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Singsen, Doug. "An alternative by any other name: Genre-splicing and mainstream genres in alternative comics." Journal of Graphic Novels and Comics 5. (2014): 170–91. 
Added by: joachim (6/22/14, 4:26 PM)   Last edited by: joachim (8/27/23, 5:05 PM)
Resource type: Journal Article
Language: en: English
Peer reviewed
DOI: 10.1080/21504857.2013.871306
BibTeX citation key: Singsen2014
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Categories: General
Keywords: Alternative Comics, Genre, Intertextuality, Popular culture, USA
Creators: Singsen
Collection: Journal of Graphic Novels and Comics
Views: 11/652
Attachments   URLs   https://www.academ ... alternative_comics, https://www.resear ... alternative_comics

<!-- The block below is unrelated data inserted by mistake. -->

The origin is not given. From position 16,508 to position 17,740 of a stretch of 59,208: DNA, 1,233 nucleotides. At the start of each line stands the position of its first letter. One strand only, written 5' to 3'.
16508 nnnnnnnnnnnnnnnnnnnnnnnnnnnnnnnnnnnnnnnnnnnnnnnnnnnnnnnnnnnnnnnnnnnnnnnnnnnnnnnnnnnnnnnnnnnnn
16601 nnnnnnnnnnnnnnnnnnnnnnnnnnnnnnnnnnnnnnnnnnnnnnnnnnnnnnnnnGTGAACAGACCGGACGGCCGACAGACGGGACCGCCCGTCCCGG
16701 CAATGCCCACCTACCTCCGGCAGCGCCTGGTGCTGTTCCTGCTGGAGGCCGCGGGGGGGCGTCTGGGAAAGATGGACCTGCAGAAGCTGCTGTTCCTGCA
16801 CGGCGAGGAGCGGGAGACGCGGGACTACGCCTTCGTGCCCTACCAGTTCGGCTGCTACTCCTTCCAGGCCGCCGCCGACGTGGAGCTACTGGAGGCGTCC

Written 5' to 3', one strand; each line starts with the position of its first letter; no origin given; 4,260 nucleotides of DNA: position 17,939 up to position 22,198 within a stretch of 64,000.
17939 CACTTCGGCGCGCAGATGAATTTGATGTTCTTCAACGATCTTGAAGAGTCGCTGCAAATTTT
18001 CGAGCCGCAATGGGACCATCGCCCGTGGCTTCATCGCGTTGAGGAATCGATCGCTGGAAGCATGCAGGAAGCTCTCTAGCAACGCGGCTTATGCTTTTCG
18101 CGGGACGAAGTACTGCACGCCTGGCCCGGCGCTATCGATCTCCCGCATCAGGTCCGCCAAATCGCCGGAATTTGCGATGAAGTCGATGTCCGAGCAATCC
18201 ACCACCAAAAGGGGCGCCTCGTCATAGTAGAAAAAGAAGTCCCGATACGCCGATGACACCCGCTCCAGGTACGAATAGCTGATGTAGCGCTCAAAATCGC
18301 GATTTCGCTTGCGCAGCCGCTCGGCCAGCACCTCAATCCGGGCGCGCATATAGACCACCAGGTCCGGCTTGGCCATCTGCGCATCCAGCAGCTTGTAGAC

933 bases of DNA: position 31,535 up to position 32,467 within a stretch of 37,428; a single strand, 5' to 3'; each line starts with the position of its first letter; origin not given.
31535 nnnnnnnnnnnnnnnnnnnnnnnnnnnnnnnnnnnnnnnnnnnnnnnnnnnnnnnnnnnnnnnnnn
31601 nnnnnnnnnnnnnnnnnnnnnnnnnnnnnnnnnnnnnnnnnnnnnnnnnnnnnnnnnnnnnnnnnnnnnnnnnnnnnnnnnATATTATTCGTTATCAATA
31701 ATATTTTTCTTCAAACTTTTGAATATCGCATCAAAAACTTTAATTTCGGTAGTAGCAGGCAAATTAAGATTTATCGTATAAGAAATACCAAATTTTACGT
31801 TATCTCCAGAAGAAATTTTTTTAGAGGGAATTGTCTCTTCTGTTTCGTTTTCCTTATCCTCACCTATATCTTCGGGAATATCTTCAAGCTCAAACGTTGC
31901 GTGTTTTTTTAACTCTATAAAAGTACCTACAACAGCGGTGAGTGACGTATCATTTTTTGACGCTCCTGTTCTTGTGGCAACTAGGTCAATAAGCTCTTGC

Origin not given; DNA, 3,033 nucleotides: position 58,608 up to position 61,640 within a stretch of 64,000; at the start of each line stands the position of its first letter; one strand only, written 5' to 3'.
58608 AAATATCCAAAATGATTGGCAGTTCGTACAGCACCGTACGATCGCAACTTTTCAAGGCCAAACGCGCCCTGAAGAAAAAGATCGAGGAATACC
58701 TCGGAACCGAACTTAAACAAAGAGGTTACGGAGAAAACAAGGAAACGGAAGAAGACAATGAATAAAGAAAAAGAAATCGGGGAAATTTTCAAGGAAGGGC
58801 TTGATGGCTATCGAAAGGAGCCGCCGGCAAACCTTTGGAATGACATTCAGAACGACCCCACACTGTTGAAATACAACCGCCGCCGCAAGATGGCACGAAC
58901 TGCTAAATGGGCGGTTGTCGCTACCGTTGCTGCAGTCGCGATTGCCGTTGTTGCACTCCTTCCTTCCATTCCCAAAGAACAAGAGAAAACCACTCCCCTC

Alternative comics are typically defined by the supposed absence of superheroes and other mainstream genres, yet these genres have appeared repeatedly in key examples of alternative comics, including works by Chris Ware, Daniel Clowes, Charles Burns, Art Spiegelman, and Jaime Hernandez. These cartoonists’ use of mainstream genres takes the form of what I call ‘genre-splicing,’ the combination of two or more genres in a way that fragments the fictional reality of the work or violates the norms of the genres employed. Genre-splicing provides a vehicle for many effects and aims, including thematic development, narrative pleasure, self-reflexivity, and disjunctive disruption. Alternative cartoonists’ use of genre-splicing not only punctures the myth that alternative comics are defined by mainstream genres’ absence, it also challenges the description of alternative comics as adult, literary, and artistic, in contrast to the juvenile and commercial nature of most mainstream comics. Despite their contradictions, however, alternative and mainstream are nevertheless useful terms whose ambiguities and contradictions mirror those of the cultural practices they describe.
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